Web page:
WASHINGTON, March 11 (Xinhua) -- The majority in the United States still favor a reduction in U.S. and Russian nuclear arsenals, but the level of support for that appears less than in the past, finds a Gallup poll released Monday.
U.S. President Barack Obama is considering a plan for further reductions in U.S. and Russian nuclear weapons, beyond those agreed to in the 2011 New START treaty.
Fifty-six percent of Americans expressed support to a deal to reduce U.S. and Russian nuclear arsenals, while 38 percent opposed it, the March 2-3 Gallup poll shows.
This is compared to a December 2010 poll, which found that 51 percent of Americans supported the U.S.-Russian nuclear arms reductions, while 30 percent opposed them, Gallup said.
But in the past, Gallup found much greater support for the U.S.-Russian or U.S.-Soviet nuclear arms reduction agreements.
For example, 82 percent of Americans supported a 2002 agreement signed by the two countries on nuclear reductions. In 1987, 74 percent said they approved of the proposed U.S.-Soviet treaty to eliminate intermediate-range nuclear weapons from Europe and Russia, Gallup said.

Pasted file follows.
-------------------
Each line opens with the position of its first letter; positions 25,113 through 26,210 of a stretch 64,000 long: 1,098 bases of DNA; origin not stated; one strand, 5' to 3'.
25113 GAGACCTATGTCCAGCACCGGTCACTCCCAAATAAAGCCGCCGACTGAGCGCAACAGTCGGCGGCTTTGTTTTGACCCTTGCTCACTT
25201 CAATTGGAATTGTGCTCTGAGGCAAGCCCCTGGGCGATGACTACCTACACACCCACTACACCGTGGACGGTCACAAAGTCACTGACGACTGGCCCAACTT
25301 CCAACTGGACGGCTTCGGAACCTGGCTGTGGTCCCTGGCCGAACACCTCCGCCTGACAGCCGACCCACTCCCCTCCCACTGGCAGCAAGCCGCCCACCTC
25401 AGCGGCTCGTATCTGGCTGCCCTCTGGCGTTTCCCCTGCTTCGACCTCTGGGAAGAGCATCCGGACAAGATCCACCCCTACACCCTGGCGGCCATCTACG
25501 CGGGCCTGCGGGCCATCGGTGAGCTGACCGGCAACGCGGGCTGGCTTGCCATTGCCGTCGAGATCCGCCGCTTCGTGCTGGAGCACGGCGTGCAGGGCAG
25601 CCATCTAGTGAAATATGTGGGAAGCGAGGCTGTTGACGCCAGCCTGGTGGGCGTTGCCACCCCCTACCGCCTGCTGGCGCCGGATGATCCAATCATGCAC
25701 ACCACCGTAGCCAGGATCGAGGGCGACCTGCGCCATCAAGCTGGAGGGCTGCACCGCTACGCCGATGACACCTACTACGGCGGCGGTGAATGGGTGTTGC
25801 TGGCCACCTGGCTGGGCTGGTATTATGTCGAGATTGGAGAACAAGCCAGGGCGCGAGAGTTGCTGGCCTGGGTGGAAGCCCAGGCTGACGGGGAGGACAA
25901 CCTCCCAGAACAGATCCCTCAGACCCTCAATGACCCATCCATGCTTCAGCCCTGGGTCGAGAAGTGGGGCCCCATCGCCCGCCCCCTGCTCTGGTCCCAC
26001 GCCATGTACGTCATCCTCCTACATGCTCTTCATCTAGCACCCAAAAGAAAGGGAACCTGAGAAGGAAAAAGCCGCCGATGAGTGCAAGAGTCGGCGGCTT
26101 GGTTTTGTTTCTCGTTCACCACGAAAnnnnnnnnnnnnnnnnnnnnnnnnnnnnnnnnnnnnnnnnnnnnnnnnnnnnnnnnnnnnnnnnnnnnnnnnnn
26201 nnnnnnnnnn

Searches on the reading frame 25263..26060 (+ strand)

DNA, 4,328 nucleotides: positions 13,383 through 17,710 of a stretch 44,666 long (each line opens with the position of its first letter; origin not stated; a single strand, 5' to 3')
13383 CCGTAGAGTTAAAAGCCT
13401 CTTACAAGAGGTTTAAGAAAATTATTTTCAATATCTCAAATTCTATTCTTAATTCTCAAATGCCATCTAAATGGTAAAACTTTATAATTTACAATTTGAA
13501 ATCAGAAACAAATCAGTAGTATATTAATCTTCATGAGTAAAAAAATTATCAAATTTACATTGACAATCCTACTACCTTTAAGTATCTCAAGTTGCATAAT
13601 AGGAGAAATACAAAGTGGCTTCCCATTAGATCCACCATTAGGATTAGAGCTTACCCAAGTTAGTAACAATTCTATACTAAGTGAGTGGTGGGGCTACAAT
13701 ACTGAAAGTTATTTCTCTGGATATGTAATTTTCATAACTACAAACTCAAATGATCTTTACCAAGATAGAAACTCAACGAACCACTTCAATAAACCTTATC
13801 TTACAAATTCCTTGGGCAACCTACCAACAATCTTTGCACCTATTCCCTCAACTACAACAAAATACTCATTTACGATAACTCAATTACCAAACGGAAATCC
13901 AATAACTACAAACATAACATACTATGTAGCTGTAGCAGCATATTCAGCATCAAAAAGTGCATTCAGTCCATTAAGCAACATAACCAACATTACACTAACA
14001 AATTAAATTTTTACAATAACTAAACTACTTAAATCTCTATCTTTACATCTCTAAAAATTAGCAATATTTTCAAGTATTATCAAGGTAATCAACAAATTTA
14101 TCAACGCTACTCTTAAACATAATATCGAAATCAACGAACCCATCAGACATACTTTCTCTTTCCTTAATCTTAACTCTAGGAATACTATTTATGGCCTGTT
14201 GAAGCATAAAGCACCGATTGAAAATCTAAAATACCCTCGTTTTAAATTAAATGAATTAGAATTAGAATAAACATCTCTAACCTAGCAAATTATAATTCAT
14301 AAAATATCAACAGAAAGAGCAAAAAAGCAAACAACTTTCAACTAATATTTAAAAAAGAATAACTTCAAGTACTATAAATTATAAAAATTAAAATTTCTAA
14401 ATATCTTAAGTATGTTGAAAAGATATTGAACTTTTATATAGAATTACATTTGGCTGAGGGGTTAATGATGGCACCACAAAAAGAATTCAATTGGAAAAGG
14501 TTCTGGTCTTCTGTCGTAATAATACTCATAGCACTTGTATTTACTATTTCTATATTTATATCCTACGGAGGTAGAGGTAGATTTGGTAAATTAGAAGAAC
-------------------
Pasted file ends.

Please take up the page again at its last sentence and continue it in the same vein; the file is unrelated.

Americans may be less inclined now to reduce U.S. nuclear weapons along with Russia because they do not view Russia as favorably as they did in the past, Gallup said. A Feb 7-10 poll showed that 50 percent of Americans hold an unfavorable opinion of Russia.
At the same time, the threats from countries such as Iran and the Democratic People's Republic of Korea (DPRK) have eroded Americans' support to further reduce the U.S. nuclear arsenal, Gallup added.
Americans rated Iran's and the DPRK's nuclear programs as the most critical threats to the U.S. among nine foreign policy matters in a Feb. 7-10 Gallup poll. Americans in the same poll viewed Russia's military power as much less of a threat.